Michelle S. Kim / University Communications Michelle S. Kim / University Communications “I’m delighted to help educate the next generation of lawyers to enforce our state’s civil rights laws,” says Phyllis Cheng, director of the California Department of Fair Employment & Housing, which is partnering with UCI’s School of Law to develop an innovative civil rights clinic for law students.

UCI law students snapped up for summer jobs

Some are working in a clinic to investigate violations of Verizon workers' rights in a class-action lawsuit.

Eight first-year law students gathered for the first time May 16 in an isolated third-floor office at the UC Irvine School of Law to participate in the birth of an innovative civil rights clinic, a partnership between the law school and the state to help investigate and prosecute violations of workers’ rights.

The clinic was started by the California Department of Fair Employment & Housing and the law school to process nearly 1,000 claims in a class action brought by the agency on behalf of Verizon employees who say they were illegally denied medical or family leave provided under the California Family Rights Act.

“The case has been settled for about $6 million,” says law student Michael Deshong, “and our work will involve contacting plaintiffs for interviews and reviewing their employment files to evaluate their claims for the purposes of allocating the settlement funds.”

The valuable, hands-on experience gained by the law students working with the clinic is typical of what’s in store for virtually the entire UCI law school student body this summer.

As of early June, all of the 59 second-year students and all but one of the 83 first-year students had found law-related employment for the season.

Last year, the inaugural class of students at the law school, which opened in August 2009, also batted 1.000 in securing summer jobs.

“The very strong showing in employment despite the weak economy proves that UCI law students are in high demand,” says Elizabeth Schroeder, assistant dean of student services. “Employers who hired our students last summer were very enthusiastic about hiring from our school again, and we have a large number of new employers this year.”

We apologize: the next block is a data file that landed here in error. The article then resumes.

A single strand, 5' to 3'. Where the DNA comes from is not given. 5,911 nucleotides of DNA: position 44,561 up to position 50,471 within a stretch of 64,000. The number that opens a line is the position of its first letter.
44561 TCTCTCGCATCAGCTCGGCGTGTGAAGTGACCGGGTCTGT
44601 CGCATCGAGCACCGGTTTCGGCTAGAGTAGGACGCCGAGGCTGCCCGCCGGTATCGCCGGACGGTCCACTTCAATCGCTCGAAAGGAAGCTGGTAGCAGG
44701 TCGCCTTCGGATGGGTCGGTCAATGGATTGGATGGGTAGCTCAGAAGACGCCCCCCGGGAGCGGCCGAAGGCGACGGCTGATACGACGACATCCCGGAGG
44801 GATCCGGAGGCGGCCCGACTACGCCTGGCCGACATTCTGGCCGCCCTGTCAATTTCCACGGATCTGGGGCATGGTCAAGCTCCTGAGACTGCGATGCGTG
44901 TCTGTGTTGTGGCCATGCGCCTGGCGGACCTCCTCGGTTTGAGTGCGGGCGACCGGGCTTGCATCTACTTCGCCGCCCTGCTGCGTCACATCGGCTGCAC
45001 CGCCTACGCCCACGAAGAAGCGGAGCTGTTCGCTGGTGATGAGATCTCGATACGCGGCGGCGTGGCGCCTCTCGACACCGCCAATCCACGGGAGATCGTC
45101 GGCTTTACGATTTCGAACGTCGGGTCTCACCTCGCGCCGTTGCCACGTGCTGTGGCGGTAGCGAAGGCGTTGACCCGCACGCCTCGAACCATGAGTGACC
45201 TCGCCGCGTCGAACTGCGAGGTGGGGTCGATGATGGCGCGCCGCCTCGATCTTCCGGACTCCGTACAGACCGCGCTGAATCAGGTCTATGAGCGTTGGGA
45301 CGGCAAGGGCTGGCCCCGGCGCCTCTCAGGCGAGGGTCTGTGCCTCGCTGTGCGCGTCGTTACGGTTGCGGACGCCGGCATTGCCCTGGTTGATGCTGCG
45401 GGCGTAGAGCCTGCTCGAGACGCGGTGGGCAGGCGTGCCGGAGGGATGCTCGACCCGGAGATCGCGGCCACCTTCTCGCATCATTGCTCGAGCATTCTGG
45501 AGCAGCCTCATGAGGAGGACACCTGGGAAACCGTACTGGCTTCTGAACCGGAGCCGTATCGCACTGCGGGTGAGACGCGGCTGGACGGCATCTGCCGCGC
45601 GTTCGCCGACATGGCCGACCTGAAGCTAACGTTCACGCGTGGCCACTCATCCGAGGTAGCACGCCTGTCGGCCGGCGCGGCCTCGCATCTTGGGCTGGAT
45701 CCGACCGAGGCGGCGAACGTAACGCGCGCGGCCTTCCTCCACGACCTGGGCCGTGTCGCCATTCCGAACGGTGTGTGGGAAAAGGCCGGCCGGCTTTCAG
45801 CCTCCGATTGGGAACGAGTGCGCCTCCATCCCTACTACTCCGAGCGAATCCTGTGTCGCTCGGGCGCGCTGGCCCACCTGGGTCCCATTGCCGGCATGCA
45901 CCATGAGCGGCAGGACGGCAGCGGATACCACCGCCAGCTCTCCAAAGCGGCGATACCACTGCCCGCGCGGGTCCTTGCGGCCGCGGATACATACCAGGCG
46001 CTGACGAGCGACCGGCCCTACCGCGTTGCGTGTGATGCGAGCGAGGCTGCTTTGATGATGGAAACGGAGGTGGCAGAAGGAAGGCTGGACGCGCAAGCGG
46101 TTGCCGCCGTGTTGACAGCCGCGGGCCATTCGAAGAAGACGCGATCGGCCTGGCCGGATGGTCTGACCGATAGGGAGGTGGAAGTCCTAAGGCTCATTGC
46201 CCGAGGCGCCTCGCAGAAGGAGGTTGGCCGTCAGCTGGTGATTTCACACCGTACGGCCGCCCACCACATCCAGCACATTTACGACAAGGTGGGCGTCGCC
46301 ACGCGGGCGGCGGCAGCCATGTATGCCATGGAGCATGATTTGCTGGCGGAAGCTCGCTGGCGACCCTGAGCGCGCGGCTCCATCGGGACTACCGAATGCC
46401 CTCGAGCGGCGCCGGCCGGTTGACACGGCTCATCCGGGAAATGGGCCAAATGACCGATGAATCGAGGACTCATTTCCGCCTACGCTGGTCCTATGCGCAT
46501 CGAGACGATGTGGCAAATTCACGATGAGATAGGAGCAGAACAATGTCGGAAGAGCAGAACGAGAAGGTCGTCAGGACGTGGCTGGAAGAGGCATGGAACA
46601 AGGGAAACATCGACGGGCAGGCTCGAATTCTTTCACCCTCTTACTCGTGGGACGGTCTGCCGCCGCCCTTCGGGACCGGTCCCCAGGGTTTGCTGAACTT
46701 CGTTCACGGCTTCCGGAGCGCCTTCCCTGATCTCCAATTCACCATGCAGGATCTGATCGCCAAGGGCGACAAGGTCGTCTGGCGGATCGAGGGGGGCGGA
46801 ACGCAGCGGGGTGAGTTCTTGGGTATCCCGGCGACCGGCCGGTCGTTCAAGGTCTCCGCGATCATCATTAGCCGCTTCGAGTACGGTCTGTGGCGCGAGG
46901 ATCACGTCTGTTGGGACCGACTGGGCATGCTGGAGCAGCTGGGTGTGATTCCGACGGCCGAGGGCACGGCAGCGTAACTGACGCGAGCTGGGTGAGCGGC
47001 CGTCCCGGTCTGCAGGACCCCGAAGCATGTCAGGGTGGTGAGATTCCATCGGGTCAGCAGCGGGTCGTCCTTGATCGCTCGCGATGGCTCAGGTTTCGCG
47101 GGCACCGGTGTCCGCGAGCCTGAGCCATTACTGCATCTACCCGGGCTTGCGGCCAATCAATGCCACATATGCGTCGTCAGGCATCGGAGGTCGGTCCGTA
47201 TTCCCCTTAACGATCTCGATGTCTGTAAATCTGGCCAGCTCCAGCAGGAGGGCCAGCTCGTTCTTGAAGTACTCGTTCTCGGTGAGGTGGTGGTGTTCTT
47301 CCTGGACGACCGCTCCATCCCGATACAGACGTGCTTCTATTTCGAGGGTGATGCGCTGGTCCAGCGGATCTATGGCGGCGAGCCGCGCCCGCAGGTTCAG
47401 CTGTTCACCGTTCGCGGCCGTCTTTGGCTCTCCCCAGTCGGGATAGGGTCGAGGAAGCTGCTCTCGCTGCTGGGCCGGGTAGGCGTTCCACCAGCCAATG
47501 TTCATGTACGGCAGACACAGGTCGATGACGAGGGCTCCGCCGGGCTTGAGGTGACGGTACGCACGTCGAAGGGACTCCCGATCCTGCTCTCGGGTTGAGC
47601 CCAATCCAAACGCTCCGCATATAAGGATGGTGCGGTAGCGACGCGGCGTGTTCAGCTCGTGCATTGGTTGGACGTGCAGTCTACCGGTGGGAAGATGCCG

It’s the quality – not just the quantity – of these summer jobs that’s especially impressive. In addition to the DFEH, students will be working with such government agencies as the Orange County District Attorney’s Office, the U.S. Attorney’s Office in Los Angeles, the U.S. Navy Judge Advocate General’s Corps in San Diego, the U.S. Small Business Administration in Santa Ana, and the Federal Communications Commission in Washington, D.C.

They’ll also be working with public interest groups such as the American Civil Liberties Union of Southern California, the Lawyers’ Committee for Civil Rights Under Law in San Francisco, and the Brennan Center for Justice in New York, as well as such law firms as Gibson, Dunn & Crutcher; O’Melveny & Myers; and Jones Day.

Plus, two dozen students are interning this summer for federal and state judges, including three who sit on the prestigious 9th U.S. Circuit Court of Appeals, the federal appellate court for nine western states.

“Throughout the year, we read 9th Circuit decisions in our casebooks, discussed 9th Circuit opinions in class, and debated earnestly outside class about issues decided by the 9th Circuit,” says first-year law student Jennifer Chin.

“This summer, I’ll get to work directly with Judge Richard Clifton, writing bench memos and working on draft memorandum dispositions, but I’m most excited about the opportunity to get a peek at the inner workings of one of the most progressive and influential circuit courts in the country.”

These summer positions not only provide students with important, real-life experience but provide employers with skilled attorneys already well versed in relevant legal issues.

“I’m delighted to help educate the next generation of lawyers to enforce our state’s civil rights laws,” says DFEH director Phyllis Cheng, who had the idea to start the clinic. “The department envisions a long and fruitful partnership with UCI to develop future civil rights leaders who will combat systemic discrimination.”

Although UCI’s law school is new, its emphasis from the start on hands-on learning has, arguably, helped prepare its first two classes of students for law practice at least as well as many institutions that have been around a lot longer.

“The UCI School of Law is led by one of the most visionary deans in American legal education,” says Cheng. “Erwin Chemerinsky has established a highly innovative program with multitalented law students of diverse backgrounds who are motivated to make a difference in our world.”

Such enthusiasm has been a tremendous asset to the law school’s Career Development Office in securing summer employment for class members.

“Our dedicated network of donors and supporters in the California legal community has proven to be just as useful – if not more so – as a typical law school’s alumni network in helping our students find jobs,” Chemerinsky says.

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